Tuna Fleet Refuses To Leave MIR Splashdowne Zone
A fleet of tuna fishing boats is refusing to leave an area of the Pacific Ocean where the Russian Mir space station is set to crash on Friday. Mir will come down in a fireball
Maritime safety officials have repeatedly warned the vessels to leave, but admit they have no power to force them. The American fishermen say it has been a poor season for them and the fleet is taking a risk by staying because the tuna are biting. Russian space officials are now making final preparations to bring Mir back to Earth following its 15-year mission. Much of the 135-tonne space station will burn up as it comes down in a giant fireball. But around 1,500 pieces of debris, weighing 20-40 tonnes in total, will hurtle to Earth at near-sonic speeds. The debris is expected to come down over a wide area of the South Pacific somewhere between New Zealand and Chile. Warning New Zealand maritime authorities say the 30 or so fishermen still in the danger area have received repeated warnings and are fully aware of the situation. The fishermen don't want to give up good catches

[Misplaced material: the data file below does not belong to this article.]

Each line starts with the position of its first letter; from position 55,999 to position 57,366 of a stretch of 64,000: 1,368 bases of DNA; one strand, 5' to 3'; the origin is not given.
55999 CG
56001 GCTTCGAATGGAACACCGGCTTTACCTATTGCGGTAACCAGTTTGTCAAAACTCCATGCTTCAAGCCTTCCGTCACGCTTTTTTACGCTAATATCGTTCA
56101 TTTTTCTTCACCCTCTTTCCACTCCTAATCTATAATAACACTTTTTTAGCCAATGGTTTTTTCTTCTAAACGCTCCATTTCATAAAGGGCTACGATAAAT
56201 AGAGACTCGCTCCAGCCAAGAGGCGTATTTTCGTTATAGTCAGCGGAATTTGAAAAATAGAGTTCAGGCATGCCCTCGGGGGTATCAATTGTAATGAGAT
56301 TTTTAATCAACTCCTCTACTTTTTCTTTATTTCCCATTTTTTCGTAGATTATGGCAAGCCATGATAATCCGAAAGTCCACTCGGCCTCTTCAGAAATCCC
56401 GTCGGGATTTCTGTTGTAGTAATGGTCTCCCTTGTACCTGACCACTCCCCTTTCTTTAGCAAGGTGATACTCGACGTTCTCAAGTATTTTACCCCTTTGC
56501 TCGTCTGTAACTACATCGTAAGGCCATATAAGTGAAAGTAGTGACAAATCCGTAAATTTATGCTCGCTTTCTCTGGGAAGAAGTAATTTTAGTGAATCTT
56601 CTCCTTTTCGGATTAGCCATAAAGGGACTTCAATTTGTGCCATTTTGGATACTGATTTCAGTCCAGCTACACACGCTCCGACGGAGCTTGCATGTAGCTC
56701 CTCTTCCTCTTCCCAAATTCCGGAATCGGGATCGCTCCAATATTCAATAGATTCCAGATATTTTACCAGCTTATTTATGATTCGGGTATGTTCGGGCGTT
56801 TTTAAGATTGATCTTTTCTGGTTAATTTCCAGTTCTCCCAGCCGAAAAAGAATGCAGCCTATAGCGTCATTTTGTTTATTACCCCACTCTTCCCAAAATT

An official in Prime Minister Helen Clark's office, said the boats appeared to be concentrated "right on the point where the Russians are aiming". Mir, by far the largest man-made object ever brought back to Earth, is scheduled to plunge back to earth shortly before 0600 GMT on Friday. Engineers are powering up the station's computer-controlled orientation system to stabilise its path before it begins its dramatic descent. They have also aligned Mir's solar panels to the sun in order to recharge its batteries. The station is currently orbiting the earth at 217km, having lost 3.4km of altitude during the last 24 hours. Insurance Cosmonauts are in the South Pacific to witness history
Officials say the debris will fall away from shipping lanes and inhabited areas. However, Moscow has taken out a $200m insurance policy in case its plans go awry. South Pacific islands are on alert and Australia and New Zealand have drawn up contingency plans. Airlines will also be warned of Mir's position in case flight paths need to be altered. Chilean Foreign Minister Soledad Alvear said all flights between Chile and Tahiti were suspended for Thursday and Friday. But 50 US and Russian space buffs and scientists are planning to take to the skies to witness Mir's descent.